Old World painting techniques can lead to a stroke of sophistication in modern-day homes.
Jennifer Bertrand, artist and HGTV “Design Star” Season 3 winner, brings ancient plastering and painting techniques into 21st-century homes.
“When we talk about painting techniques on walls, many wrongly think of the 1990s, when people were applying paints and glazes using sponges, rags and plastic bags,” says the Olathe-based designer. “I grew up in Europe, and fine decorative painting techniques that never go out of style can transform two-dimensional walls into three-dimensional surfaces, which bring a room to life.”
Gold-leafing and fresco painting (mixing color pigments into wet plaster) are techniques Bertrand used in a new home built to bring the Old World feel of a Tuscan villa to the Midwest.
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The Tuscan farmhouse style, with a richly layered, casual appeal, is especially prevalent in the kitchen. Fine painting techniques radiate from the heart of the home onto plastered walls in saturated earth tones.
Plaster starts as a dry powder and is a mixture of natural ingredients — most commonly clay, lime or gypsum — that when mixed with water becomes a paste that can be applied to an existing wall in layers. Natural pigments can be added to the plaster mixture, which makes the color permanent.
The home’s piece de resistance is on a curvilinear wall in the dining room. Bertrand’s hand-painted map of Italy is modeled after painted images in the Gallery of Maps room in the Vatican Museums. While the sandstone-colored plaster was still wet, Bertrand added green and blue pigments to color-block the land and sea. Personal touches were added with acrylic paints and dazzling detailed gold-leaf work.
It is befitting that Venetian plaster covers many of the walls in this Tuscan-inspired home, since it was the Italians — most notably those from Venice — who elevated plastering techniques to an art form. Venetian plaster is extremely strong and durable. The wet plaster — made mostly of lime — reacts with the carbon dioxide in the air, which turns it back to stone as it dries.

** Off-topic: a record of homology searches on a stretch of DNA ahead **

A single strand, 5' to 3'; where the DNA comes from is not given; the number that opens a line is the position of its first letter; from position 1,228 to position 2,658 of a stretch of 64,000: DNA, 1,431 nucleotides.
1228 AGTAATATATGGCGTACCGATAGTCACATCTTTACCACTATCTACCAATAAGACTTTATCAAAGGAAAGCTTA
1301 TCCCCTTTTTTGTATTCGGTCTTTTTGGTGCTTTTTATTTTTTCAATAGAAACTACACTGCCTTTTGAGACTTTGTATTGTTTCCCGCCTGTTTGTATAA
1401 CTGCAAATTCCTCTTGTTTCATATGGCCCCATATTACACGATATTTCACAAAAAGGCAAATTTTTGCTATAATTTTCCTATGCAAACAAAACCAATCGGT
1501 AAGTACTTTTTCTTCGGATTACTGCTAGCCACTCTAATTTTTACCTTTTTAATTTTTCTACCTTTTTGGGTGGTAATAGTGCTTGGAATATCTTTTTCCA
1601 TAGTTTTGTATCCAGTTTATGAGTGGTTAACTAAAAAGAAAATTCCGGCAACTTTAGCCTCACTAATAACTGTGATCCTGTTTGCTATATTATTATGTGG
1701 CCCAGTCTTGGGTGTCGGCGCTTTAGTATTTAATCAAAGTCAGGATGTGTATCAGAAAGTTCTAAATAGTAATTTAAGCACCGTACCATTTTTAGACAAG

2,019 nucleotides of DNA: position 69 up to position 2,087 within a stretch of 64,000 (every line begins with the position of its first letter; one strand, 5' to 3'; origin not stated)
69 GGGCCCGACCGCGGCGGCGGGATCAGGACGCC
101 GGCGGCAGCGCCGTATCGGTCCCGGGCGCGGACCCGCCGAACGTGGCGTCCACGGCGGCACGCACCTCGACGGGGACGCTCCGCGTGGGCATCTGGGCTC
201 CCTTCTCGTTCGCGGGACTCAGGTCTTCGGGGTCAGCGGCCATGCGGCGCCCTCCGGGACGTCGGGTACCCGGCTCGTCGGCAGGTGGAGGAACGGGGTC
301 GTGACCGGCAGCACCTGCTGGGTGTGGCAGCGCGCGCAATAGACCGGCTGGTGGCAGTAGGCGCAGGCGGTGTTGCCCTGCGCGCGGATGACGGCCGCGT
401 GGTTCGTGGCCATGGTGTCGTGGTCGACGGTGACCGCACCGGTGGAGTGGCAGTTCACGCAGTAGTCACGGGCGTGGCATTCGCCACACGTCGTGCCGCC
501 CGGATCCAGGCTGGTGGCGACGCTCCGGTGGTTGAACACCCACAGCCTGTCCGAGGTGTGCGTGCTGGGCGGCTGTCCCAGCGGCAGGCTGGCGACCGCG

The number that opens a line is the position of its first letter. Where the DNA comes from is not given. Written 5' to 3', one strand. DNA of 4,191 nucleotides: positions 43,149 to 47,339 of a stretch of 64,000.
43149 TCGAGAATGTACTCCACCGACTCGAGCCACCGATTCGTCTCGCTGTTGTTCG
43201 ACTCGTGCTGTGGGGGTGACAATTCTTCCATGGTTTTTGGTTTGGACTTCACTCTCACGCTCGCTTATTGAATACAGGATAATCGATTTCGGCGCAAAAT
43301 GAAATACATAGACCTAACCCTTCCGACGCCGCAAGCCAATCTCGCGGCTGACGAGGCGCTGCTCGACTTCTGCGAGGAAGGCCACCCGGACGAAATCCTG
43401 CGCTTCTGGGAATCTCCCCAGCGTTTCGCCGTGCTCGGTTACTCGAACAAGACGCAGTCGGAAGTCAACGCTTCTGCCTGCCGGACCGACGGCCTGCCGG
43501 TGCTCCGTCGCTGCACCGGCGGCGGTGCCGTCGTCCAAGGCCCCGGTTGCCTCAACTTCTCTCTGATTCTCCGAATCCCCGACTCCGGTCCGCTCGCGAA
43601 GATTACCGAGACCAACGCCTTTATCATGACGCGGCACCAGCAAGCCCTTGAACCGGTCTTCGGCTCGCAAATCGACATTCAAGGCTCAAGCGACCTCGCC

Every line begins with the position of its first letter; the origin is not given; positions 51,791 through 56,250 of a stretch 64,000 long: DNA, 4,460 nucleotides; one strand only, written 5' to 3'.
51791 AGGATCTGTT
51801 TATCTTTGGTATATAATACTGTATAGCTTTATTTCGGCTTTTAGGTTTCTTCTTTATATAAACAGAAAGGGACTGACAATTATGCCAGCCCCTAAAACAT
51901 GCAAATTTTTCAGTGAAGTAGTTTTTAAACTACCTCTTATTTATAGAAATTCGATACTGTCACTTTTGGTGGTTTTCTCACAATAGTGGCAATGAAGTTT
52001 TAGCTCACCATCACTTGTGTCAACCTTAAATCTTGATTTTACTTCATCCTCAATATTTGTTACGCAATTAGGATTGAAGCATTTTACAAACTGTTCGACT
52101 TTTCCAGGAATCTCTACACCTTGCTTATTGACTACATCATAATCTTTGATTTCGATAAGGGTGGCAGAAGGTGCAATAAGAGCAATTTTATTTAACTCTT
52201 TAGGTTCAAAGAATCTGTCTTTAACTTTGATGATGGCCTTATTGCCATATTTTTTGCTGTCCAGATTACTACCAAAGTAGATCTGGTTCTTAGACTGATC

The home’s music room really sings with inspiration from the Palazzo Davanzati in Florence, Italy, with trompe-l’oeil depictions of lemon trees in each corner. French for “deceive the eye,” trompe-l’oeil is a painting technique that seeks to create realistic imagery.
Bertrand and her husband, Chris, also decoratively distressed and painted cabinets. A new range hood has Old World appeal in a Mediterranean tile motif with a painted patina.
“While there is an artisan skill set needed to decoratively paint in a home, you don’t have to necessarily go big and bold,” Bertrand says. “A limewash or whitewash on walls can bring a coastal calm into your home that has an underlying tone of luxe and more contemporary appeal.”
As a homeowner, one of the most difficult tasks may be painting a picture of your decorative vision to an artist, says Sheryl Born, spokeswoman for the Society of Decorative Painters, based in Wichita. The society, founded in the 1970s, has 11,000 decoratively painting members all over the world.
Born says one of the first steps can be to find an artist with your same sensibilities at a local chapter of the Society of Decorative Painters. “Ask for references, see examples of an artist’s work and — because every artist works differently — put together a budget and ask for an estimate in writing,” Born says. “Novices can even take decorative painting classes and try their hand at expressing themselves in their home.”
Bertrand warns homeowners against painting a rosy picture on how easy decorative painting can be. “I love when homeowners are vested and want to do things themselves, but, especially if it’s a DIY project, start small with a cabinet or piece of furniture,” she says.
“Don’t be afraid to layer on multiple colors to add texture when painting. There’s no depth to a wall that has sponge imprints in a single color, which just leads us back to the forgettable faux of the ’90s again.”